New volunteers needed for Suffolk’s quiet lanes
- Credit: Archant
15 lanes and 7 parishes were part of the original project in 2013.
Volunteers are being sought to help the popular Quiet Lanes project continue.
Quiet Lanes were conceived as a way of helping people to enjoy Suffolk’s more rural carriageways whilst still allowing for different types of traffic to use the roads.
The project ran between 2013 and 2014 on 15 lanes across seven parishes in Suffolk.
This included roads like Mill Lane in Butley and Gulpher Road in Felixstowe.
It was originally managed by the Suffolk Area of Outstanding Natural Beauty in conjunction with Suffolk County Council highways and aimed to encourage large, noisy traffic to use other routes, where possible.
Pedestrians and cyclists would then be able to make the most of the Suffolk countryside whilst traffic would respect each other.
- 1 Firefighters tackle large blaze near Suffolk recycling centre
- 2 Weather warning as thunderstorms expected to hit Suffolk after heatwave
- 3 Matchday Recap: How Town's 3-0 win against MK unfolded
- 4 Popular carnival's firework display cancelled
- 5 A14 near Ipswich remains partially closed after fire breaks out
- 6 How the Ipswich Town players performed in their victory over MK Dons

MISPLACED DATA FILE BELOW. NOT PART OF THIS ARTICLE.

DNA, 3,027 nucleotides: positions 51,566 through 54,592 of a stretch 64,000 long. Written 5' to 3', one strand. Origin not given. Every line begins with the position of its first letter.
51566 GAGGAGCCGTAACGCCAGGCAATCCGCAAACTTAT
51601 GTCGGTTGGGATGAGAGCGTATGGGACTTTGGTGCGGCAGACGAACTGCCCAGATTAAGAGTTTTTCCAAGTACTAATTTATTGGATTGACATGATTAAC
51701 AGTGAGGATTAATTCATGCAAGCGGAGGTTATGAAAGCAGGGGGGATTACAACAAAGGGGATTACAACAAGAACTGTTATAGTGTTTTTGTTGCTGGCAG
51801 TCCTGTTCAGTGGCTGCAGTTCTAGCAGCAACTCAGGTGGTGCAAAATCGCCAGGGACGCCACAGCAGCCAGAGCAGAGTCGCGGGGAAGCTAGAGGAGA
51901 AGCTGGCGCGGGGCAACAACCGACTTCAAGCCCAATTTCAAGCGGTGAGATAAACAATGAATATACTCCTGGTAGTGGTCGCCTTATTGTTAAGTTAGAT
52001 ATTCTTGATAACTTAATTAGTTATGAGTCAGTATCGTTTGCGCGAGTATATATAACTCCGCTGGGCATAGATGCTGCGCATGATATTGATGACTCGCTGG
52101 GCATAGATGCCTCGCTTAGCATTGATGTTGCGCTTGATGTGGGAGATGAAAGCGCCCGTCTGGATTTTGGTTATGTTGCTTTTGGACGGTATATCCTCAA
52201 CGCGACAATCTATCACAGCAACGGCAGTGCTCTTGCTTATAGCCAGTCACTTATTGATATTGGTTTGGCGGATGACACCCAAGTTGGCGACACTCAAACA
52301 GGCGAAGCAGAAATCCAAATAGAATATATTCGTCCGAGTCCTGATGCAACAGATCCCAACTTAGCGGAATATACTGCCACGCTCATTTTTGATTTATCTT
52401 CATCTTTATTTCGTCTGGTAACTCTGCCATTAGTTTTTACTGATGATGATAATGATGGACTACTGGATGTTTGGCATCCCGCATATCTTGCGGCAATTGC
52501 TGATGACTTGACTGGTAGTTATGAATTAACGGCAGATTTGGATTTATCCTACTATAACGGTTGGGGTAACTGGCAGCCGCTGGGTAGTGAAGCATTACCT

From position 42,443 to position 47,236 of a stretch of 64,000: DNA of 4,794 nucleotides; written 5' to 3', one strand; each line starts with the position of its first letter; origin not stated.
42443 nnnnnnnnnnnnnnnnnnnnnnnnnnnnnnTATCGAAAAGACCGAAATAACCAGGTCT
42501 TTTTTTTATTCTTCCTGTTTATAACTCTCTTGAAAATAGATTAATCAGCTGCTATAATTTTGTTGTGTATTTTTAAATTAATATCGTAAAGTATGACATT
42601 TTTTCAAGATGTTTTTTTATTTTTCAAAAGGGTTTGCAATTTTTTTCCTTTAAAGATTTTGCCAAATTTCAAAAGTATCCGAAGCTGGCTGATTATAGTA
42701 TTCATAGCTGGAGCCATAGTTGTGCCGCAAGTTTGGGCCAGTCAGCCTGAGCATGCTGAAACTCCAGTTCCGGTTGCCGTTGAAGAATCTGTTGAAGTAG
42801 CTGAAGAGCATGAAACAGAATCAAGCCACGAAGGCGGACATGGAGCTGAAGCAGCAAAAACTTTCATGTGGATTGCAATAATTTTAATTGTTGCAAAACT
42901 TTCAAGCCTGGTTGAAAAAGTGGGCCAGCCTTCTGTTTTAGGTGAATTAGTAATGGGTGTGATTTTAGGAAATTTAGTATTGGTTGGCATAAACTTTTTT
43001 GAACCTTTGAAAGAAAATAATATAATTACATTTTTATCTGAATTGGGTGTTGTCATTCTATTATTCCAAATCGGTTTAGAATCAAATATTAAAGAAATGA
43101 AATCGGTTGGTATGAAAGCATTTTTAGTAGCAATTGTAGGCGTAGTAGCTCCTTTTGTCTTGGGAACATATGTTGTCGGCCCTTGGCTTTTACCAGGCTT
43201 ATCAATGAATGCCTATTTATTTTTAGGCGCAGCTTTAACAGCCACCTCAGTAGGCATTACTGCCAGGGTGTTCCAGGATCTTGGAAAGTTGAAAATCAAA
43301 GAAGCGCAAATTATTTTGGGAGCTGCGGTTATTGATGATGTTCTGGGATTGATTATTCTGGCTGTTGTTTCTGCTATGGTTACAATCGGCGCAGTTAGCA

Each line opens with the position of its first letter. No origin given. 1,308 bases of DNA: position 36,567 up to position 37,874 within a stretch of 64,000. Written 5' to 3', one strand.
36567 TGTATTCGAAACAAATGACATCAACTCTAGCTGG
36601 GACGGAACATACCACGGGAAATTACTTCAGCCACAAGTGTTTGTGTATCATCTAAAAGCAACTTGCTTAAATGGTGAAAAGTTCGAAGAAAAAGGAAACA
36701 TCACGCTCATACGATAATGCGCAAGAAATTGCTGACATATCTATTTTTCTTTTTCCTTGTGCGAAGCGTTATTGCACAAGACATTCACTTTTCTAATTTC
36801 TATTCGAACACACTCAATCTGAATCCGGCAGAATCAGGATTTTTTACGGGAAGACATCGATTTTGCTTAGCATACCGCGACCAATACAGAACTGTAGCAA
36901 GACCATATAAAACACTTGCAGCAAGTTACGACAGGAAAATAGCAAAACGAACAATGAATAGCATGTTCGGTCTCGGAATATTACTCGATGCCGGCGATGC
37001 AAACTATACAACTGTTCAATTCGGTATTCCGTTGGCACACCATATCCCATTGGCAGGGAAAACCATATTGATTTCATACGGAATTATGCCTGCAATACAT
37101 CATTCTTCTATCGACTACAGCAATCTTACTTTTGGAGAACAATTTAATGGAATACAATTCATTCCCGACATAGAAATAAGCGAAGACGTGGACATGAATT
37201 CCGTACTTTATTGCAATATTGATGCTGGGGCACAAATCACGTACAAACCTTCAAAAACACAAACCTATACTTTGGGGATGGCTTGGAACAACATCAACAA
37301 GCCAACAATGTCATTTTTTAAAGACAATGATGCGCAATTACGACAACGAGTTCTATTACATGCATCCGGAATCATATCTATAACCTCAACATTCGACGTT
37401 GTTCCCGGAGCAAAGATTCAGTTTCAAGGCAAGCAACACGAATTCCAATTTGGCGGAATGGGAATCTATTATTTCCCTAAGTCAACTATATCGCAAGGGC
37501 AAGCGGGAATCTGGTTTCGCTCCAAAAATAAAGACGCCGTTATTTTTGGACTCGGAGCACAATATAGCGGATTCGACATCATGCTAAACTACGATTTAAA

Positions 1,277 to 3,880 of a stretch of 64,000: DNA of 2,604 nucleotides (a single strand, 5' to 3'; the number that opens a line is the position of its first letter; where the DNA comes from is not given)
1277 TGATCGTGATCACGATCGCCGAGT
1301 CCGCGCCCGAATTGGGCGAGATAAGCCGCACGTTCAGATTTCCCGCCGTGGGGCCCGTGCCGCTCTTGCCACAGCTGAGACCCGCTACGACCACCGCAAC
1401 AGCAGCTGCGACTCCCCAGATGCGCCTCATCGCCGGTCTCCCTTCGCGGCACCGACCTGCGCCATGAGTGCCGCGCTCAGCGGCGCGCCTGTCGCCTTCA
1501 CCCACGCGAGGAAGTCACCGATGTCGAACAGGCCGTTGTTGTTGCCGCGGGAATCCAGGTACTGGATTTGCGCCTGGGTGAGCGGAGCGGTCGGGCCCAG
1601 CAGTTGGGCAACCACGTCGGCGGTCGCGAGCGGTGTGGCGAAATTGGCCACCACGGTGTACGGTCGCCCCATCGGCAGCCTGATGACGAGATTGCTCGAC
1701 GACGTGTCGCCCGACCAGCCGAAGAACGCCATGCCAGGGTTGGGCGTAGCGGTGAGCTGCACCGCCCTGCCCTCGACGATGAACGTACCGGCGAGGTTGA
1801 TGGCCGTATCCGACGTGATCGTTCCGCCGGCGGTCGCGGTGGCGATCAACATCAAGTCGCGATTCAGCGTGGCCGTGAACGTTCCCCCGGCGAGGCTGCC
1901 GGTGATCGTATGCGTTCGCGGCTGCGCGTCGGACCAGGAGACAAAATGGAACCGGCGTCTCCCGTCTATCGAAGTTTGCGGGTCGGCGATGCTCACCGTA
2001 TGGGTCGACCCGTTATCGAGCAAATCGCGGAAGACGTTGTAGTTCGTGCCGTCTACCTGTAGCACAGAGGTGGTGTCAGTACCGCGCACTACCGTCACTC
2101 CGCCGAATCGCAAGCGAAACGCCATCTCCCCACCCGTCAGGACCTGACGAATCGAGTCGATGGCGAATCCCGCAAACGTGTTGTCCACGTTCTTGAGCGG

- 7 'Peaceful' Suffolk coastal town named one of the best in the UK
- 8 Man suffers head injuries after being 'seriously' assaulted by 'several' men
- 9 Stu says: Six observations following MK Dons victory
- 10 'A really special effort' - McKenna's verdict on 3-0 win v MK Dons
Neil Winship was the chairman of the pilot Quiet Lanes group when it began. He said that for him, the health benefits are the most important aspect of the project, especially for older people.
“The older we get the more we should do things,” he said.
“I have a duty to keep myself fit in mind and body.”
As well as special signs marking the lanes, specialist electronic equipment was used to collect data on the types of traffic and whether this was changing.
Data from the pilot was mixed as to whether it had changed traffic on the roads but it was noted that attitudes may take longer to change.
Today Neil continues to monitor the data.
He says that since the pilot project ended demand has grown for new lanes to be set up.
However, the cost and logistics of doing so remains a problem.
Under government legislation any new quiet lane needs extensive planning and awareness campaigns before a sign can even be thought about.
It is something Neil can no longer manage on his own.
With people in the parishes already on board, he wants members of the public who visit the local area to get involved.
Neil already has a project manager signed up but needs people who can write campaigns and fundraise to get on board to move things forward. Without such support he believes the project will struggle to continue.
To find out more visit the project’s Facebook page.